Ho‘oponopono Plastic Program collects to upcycle plastics

  • Contributed by Ho‘omalu Ke Kai

    Plastic gathered from island businesses is soaked and cleaned at Kaua‘i Community College in Puhi.

  • Contributed by Ho‘omalu Ke Kai

    Tim Leichliter sifts sand for microplastics on a Kaua‘i beach.

  • Contributed by Ho‘omalu Ke Kai

    Ho‘omalu Ke Kai’s Director of Sustainability Paul Baker shows off marine debris that could be turned into new products.

  • Contributed by Abe Kowitz

    Abe Kowitz, owner of Plastic Paradise Kaua‘i LLC holds up plastic containers behind his new designing machine that makes pots and benches out of clean recycled plastic.

  • Contributed by Plastic Paradise Kaua‘i LLC

    Plastic Paradise uses Shredder Pro and Extrusion Pro machines to transform other businesses’ trash into new treasures.

LIHU‘E — A Kaua‘i-based ocean-conservation group is ready to expand its commercial-plastic-collection initiative, but needs help getting to the next level.

“We’ve done a lot of ocean cleanups and beach cleanups,” said Tim Leichliter, director of operations for the nonprofit Ho‘omalu Ke Kai, in a recent interview. “But we’ve also realized that a large portion of the plastic problem is in the plastic that hasn’t even made it to nature yet.”

According to Leichliter, all plastic waste produced within a 25-mile radius of the ocean may be considered ocean-bound plastic.

The metric indicates effectively all plastic on Kaua‘i will wind up in the Pacific. With that in mind, Ho‘omalu Ke Kai created the free, Ho‘oponopono Plastic Program, to collect and clean unrecyclable plastic businesses would otherwise send to the Kekaha Landfill.

“If we can stop it at its source, then we don’t necessarily have to have us, or somebody else, deal with it in nature,” Leichliter explained.

The collected and cleaned material is then taken to Plastic Paradise in Kapa‘a, which accepts a greater variety of plastic types than the Kaua‘i County recycling program. There, owner Abe Kowitz shreds and turns the deliveries into new items like flower pots, chairs, picnic tables and more.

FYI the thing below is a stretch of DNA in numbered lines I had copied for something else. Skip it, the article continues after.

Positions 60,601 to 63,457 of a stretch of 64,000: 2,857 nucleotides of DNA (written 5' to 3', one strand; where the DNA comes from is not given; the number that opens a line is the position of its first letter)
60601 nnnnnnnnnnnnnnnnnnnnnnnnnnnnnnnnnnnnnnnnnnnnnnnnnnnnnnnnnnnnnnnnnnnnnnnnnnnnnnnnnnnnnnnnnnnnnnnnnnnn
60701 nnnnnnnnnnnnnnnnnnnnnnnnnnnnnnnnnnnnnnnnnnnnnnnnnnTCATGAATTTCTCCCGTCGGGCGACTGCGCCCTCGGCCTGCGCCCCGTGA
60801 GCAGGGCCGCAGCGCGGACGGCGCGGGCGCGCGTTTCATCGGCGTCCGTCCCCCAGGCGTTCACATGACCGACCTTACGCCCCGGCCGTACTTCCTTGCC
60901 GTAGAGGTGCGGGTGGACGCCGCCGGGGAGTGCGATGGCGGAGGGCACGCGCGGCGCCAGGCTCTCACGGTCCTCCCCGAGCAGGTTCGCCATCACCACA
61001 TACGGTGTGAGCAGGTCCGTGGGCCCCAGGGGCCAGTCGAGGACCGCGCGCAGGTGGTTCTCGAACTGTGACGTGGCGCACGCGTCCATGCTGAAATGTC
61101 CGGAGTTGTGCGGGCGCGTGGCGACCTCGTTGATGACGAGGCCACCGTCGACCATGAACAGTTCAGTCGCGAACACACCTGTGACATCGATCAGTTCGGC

Currently, several businesses — including Kaua‘i Beer Company, Green Aloha Dispensary, Kaua‘i Juice Company, Ha Coffee Bar, Kaua‘i Sea Farm and Slow Island Food &Beverage Company — are diverting waste through Ho‘oponopono, and many more want in.

“(There is) demand for the idea that they can actually know where their plastic’s flowing, that it can be sustainably recycled here on the island and dealt with,” Leichliter said.

But right now, the Ho‘omalu Ke Kai team — which washes each piece of plastic by hand at Kaua‘i Community College — does not have the resources it needs to handle more clients.

That’s why the nonprofit is seeking donations and volunteers to help buy, build and operate a washing machine that will exponentially increase its capabilities.

“We’re probably able to process 20 pounds a week right now,” Leichliter said. “Having all the processing equipment … that’s going to bring us up to like at least 150 to 200 pounds.”

The total cost of parts required to complete the machine is $1,500, of which $350 has already been raised.

Leichliter recommends individuals interested in donating time or funds to the program contact Ho‘omalu Ke Kai online at hoomalukekai.com/. Interested businesses can fill out contact forms at hoomalukekai.com/hooponoponoplasticprogram.

Leichliter would also like to hear from other ocean-conservation organizations on Kaua‘i which may have their own stockpiles of debris.

“Maybe we can work with them to get as much of it upcycled and away from sitting out at the landfill as possible,” he said.

Plastic Paradise’s Kowitz also holds collection events, including at the Old Koloa Town Market. Dates, pickup-request forms and a list of accepted plastics are available online at plasticparadisekauai.com/collection.

“When somebody hands us a piece of plastic, they know that it’s going to become something else and be useful for a long period of time,” Kowitz said.

•••

Scott Yunker, reporter, can be reached at 245-0437 or syunker@thegardenisland.com.

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